Now that all this hardware has been acquired, what to do with it?  How about a fun tribute to Apple’s 30th birthday?  Here is the program, in Apple I monitor input format, along with some others:

Apple I 30th Birthday.  Forth was a popular language for micros in the ’70 and ‘80s.  I met Chuck Moore, the creator of Forth, so I decided to port Forth to the Apple 1 and CFFA1 combination in tribute.  Check out my Forth page.

Apple II - The Next Generation

Soon after finishing the Apple I, Woz was already designing his masterpiece, the Apple II.  Pulling on everything he
learned from the Apple I as well as his knowledge of color video circuitry from work at Atari, he designed one of the most efficient computers ever.  As you can see, this motherboard is about the same size and complexity as the Apple I yet it has so much more functionality that the two can’t really be compared.  Color graphics (hi res and lo res), sound, game controllers, 7 slots for peripheral expansion, built in cassette interface.  The crowning jewel was the floppy disk interface that Woz designed using a fourth of the chips of competing products.

One of my eBay auctions netted me an early Apple ][ case and keyboard, but the motherboard had been swapped out for a later revision.  Just as in the Apple I clone kits, Mike Willegal created an Apple II Rev 0 motherboard.  This allowed me to come very close to recreating the Apple ][ as it originally shipped, including Integer BASIC and the Programmers Aid #1 in ROM.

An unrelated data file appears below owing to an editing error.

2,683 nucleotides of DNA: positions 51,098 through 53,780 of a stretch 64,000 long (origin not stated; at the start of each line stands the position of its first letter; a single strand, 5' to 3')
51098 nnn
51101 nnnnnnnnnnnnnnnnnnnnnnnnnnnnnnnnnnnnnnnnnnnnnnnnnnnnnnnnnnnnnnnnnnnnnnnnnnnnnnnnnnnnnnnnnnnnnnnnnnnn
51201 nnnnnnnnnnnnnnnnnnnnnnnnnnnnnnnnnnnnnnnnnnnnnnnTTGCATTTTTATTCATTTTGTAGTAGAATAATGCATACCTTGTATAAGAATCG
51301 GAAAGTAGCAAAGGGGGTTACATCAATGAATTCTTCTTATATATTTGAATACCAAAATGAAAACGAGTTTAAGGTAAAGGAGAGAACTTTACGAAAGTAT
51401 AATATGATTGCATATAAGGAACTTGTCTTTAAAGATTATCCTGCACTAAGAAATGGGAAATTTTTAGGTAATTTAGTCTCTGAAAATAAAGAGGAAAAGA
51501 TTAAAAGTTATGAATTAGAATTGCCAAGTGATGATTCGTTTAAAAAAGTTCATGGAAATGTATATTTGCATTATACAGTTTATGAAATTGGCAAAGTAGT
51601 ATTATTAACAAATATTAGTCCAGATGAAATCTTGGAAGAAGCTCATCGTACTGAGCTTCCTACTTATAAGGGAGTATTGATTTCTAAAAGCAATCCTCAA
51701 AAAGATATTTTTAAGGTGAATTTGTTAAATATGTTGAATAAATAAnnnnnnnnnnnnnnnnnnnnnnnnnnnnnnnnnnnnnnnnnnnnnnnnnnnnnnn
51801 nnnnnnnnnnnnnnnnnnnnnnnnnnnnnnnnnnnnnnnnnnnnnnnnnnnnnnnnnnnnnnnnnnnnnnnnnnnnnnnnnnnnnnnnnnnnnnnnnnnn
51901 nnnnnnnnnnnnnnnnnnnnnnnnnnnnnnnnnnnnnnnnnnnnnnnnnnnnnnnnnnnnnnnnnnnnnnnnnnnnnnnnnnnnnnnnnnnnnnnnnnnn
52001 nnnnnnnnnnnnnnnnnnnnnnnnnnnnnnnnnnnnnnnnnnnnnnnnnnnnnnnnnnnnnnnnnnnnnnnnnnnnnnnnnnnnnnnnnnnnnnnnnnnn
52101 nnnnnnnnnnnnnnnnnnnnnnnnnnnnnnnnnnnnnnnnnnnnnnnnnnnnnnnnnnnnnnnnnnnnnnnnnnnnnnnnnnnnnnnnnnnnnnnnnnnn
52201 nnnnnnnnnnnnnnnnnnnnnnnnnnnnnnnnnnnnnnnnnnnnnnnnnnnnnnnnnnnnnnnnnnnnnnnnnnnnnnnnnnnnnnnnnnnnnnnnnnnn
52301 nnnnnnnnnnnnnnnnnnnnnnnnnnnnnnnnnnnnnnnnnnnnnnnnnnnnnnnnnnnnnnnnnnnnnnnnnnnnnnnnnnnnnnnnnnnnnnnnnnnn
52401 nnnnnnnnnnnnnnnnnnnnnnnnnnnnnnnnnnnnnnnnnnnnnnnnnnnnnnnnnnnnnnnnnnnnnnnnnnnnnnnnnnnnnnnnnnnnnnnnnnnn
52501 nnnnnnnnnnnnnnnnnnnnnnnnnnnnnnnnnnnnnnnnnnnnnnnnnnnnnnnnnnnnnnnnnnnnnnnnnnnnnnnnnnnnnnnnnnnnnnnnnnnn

Of course, building your own Apple ][ is fun, but it really gets interesting when you mix 30 years of software development experience with modern tools and turn the focus towards the Apple.

Appalm ][ - Is that an Apple II in your pocket?

Mentioned earlier, this is the Apple II emulator I wrote for the PalmPilot while waiting for my son to be born. 
This emulator really shows how good those Apple II games were - they are as relevant on a handheld as on a desktop.  Because the games were a little simpler that modern games, they are perfect for the limited resources of the PalmPilot.  I actually finished more games on the PalmPilot than I ever did on my Apple ][!  The PalmPilot platform died with the last of the Treo smartphones, but I had my Apple collection with me all the time until I switched to the iPhone (which unfortunately doesn’t have an emulator).

Over the years I have written down ideas in notebooks that weren’t altogether related - they were just tidbits of clever code or ideas that would come to me.  When the 30th anniversary of the Apple II was coming up, I decided to take some of my ideas and make a game that would have seemed impossible on such basic hardware, especially in 1977.  My next project was: